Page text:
Condition category
Cancer
Date applied
27/01/2020
Date assigned
12/02/2020
Last edited
12/02/2020
Prospective/Retrospective
Retrospectively registered
Overall trial status
Ongoing
Recruitment status
Recruiting

Plain English Summary

Lay summary under review with external organisation

Background and study aims
Myeloma, a form of blood cancer, is a debilitating disease affecting 4,800 patients per year in the UK. Patients suffer from bone pain because the cancer causes bone to be destroyed. Scans and X-rays are used to create images of the bone so that the holes can be detected and measured. This is important in deciding which treatments to use and assessing how well the treatment is working. A new type of scanning method called PET/MRI might be able to show where the myeloma is most active, before there is bone destruction. This study will compare PET/MRI with another scanning method, PET/CT, in patients with myeloma who are going to be treated with a bone marrow transplant.

Who can participate?
Adults who have been newly diagnosed with myeloma

What does the study involve?
Participants will be assessed and treated as usual, except that they will have a PET/MRI scan as well as each standard PET/CT scan, so that the two scanning methods can be compared. The scans will be done before the start of treatment and after the chemotherapy that participants have before the bone marrow transplant.

What are the possible benefits and risks of participating?
Risks:
1. Participants will be required to fast for up to 6 hours prior to each PET scan. The researchers will assess the fasting for safety and will take measures, for example adjusting diabetes medication, to reduce the risks.
2. Participants will be required to lie still for up to 1 hour during the scans. They will be warned that they may experience some discomfort particularly if they have bone disease, and of course can discontinue the test if it is too uncomfortable.
3. There is a small risk of side effects from the contrast agent that is injected into the participants vein before the scan to make structures inside their body more visible on the image. Participants will fill in a questionnaire before the procedure to enable the researchers to assess whether they might have higher risk of reactions and take appropriate actions to reduce this risk.
4. The PET/CT scan involves being exposed to radiation, which carries a small risk of side effects. This will be explained to the participants, along with measures to reduce risk.

Where is the study run from?
King's College London (UK)

When is the study starting and how long is it expected to run for?
October 2016 to March 2022

Who is funding the study?
The National Institute for Health Research (NIHR) (UK) and the Royal College of Radiologists (UK)

Who is the main contact?
Adedayo Oke, Adedayo.Oke@gstt.nhs.uk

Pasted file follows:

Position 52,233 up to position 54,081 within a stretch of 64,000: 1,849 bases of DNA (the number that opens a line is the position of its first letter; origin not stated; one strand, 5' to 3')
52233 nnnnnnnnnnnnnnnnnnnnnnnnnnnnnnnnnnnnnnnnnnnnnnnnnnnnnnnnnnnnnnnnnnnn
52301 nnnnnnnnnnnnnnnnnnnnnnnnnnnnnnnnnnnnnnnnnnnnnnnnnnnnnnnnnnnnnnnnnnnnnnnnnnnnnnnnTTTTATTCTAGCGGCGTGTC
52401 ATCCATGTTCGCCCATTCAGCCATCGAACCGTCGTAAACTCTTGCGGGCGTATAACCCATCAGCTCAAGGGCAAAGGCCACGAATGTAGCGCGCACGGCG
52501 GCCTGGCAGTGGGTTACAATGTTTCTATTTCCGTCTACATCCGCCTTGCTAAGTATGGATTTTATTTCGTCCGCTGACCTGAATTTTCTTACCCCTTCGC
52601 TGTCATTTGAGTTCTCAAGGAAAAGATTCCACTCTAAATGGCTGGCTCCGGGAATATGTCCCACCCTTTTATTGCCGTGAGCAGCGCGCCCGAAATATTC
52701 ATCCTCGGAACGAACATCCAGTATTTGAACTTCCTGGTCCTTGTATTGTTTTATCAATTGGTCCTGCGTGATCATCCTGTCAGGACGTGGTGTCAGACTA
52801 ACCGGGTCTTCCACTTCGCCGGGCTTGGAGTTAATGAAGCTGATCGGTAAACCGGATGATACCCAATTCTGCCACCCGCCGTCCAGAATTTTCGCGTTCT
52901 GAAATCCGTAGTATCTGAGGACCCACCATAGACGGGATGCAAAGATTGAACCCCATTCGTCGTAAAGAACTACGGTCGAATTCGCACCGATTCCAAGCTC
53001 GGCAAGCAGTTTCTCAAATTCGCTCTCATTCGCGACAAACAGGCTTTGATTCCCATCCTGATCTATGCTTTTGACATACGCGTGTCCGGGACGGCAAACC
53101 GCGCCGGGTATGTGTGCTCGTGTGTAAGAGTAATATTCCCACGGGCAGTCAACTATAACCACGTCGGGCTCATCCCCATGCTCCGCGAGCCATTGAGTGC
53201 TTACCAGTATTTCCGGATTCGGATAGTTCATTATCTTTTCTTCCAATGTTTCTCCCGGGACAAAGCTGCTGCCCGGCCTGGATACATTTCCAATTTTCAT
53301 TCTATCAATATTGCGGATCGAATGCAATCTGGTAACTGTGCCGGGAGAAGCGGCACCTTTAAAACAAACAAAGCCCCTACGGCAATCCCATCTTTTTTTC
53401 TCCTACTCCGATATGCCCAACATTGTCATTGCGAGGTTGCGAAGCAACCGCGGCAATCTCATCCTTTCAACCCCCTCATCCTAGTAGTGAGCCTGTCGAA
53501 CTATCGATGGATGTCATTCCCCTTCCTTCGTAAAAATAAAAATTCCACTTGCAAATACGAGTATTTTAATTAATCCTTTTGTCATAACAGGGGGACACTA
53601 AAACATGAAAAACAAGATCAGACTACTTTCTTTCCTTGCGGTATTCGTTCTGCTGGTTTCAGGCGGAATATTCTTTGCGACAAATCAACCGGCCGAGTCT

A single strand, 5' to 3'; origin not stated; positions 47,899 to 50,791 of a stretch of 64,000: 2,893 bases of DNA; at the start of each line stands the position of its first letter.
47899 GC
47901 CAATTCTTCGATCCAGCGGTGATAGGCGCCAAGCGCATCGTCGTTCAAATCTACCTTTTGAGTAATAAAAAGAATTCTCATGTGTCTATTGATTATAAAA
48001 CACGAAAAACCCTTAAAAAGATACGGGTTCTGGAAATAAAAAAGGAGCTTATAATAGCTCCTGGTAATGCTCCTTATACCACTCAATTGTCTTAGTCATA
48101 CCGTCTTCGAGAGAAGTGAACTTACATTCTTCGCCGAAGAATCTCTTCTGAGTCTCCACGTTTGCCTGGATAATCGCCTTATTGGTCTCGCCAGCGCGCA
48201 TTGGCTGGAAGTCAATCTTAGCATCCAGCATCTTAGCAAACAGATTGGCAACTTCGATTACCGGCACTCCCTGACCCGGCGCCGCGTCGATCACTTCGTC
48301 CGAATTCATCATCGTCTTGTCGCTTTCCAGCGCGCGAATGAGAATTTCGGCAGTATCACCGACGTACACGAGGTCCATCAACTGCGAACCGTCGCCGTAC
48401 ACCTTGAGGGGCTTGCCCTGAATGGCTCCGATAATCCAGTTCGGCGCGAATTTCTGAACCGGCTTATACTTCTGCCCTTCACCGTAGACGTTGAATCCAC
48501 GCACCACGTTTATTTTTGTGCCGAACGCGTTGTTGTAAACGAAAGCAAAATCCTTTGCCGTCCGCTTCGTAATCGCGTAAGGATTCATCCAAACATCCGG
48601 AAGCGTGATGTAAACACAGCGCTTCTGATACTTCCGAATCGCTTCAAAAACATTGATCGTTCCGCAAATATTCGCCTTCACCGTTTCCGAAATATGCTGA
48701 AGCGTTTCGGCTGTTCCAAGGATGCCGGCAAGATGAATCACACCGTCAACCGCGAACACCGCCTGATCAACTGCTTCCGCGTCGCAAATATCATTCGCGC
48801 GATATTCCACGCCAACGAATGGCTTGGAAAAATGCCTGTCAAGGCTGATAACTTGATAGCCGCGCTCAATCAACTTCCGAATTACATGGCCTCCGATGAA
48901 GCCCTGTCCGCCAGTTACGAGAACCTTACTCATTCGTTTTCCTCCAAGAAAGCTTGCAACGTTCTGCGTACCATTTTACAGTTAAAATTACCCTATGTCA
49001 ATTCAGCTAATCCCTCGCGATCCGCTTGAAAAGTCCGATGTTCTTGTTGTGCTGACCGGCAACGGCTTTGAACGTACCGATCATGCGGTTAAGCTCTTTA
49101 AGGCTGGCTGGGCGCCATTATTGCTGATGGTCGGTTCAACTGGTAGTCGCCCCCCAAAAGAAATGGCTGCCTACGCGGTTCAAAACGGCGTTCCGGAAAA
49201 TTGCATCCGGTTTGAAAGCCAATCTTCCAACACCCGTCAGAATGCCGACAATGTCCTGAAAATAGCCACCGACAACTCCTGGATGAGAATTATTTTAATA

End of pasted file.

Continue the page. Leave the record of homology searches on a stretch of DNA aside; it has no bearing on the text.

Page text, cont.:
Trial website

Contact information

Type

Scientific

Primary contact

Prof Vicky Goh

ORCID ID

Contact details

King's College London
Imaging Research Office
Level 1 Lambeth Wing
St Thomas' Hospital
Westminster Bridge Rd
London
SE1 7EH
United Kingdom
+44 (0)207 188 5550
vicky.goh@kcl.ac.uk

Type

Scientific

Additional contact

Dr Olwen Westerland

ORCID ID

Contact details

King's College London
Imaging Research Office
Level 1 Lambeth Wing
St Thomas' Hospital
Westminster Bridge Rd
London
SE1 7EH
United Kingdom
+44 (0)207 188 5550
Olwen.Westerland@gstt.nhs.uk

Type

Public

Additional contact

Dr Adedayo Oke

ORCID ID

Contact details

Department of Clinical Imaging and Medical Physics
Floor 4
Lambeth Wing
St. Thomas' Hospital
Westminster Bridge Rd
London
SE1 7EH
United Kingdom
+44 (0)207 188 8381
adedayo.oke@gstt.nhs.uk

Additional identifiers

EudraCT number

Nil known

ClinicalTrials.gov number

Nil known

Protocol/serial number

CPMS 32545, IRAS 199518

Study information

Scientific title

Response evaluation in myeloma patients using integrated 18F-Fluorodeoxyglucose (18F-FDG) positron emission tomography/magnetic resonance imaging (PET/MRI)

Acronym

REVAMP

Study hypothesis

Myeloma, a form of blood cancer, is a debilitating disease affecting 4,800 patients per year [CRUK 2014]. Patients suffer from bone pain due to destructive bone lesions. Imaging plays an important role via lesion detection, therapy triage and response assessment. Skeletal survey, involving x-rays of the entire skeleton [Dimopoulos, Blood, 2011] has been the 'gold standard' but recent studies have shown it only has a sensitivity of 30% for lesion detection [Regelink et al, 2013].
Magnetic resonance imaging (MRI) may improve on this (80% versus 30% sensitivity, [Regelink, 2013]). Whole body MRI, where the skeleton can be imaged from skull base to knees, is now possible and recommended in the 2015 International Myeloma Working Group (IMWG) guidelines for baseline staging in myeloma [Dimopoulos, 2015]. For treatment response assessment a study has suggested that FDG PET/CT may better than MRI alone for assessment of response/non-response [Spinnato, 2012]].
Position Emission Tomography/MR (PET/MRI) is a new scanner that combines MRI and PET imaging. PET may highlight myeloma as areas of increased glucose metabolism, whilst the MR component provides an anatomic map.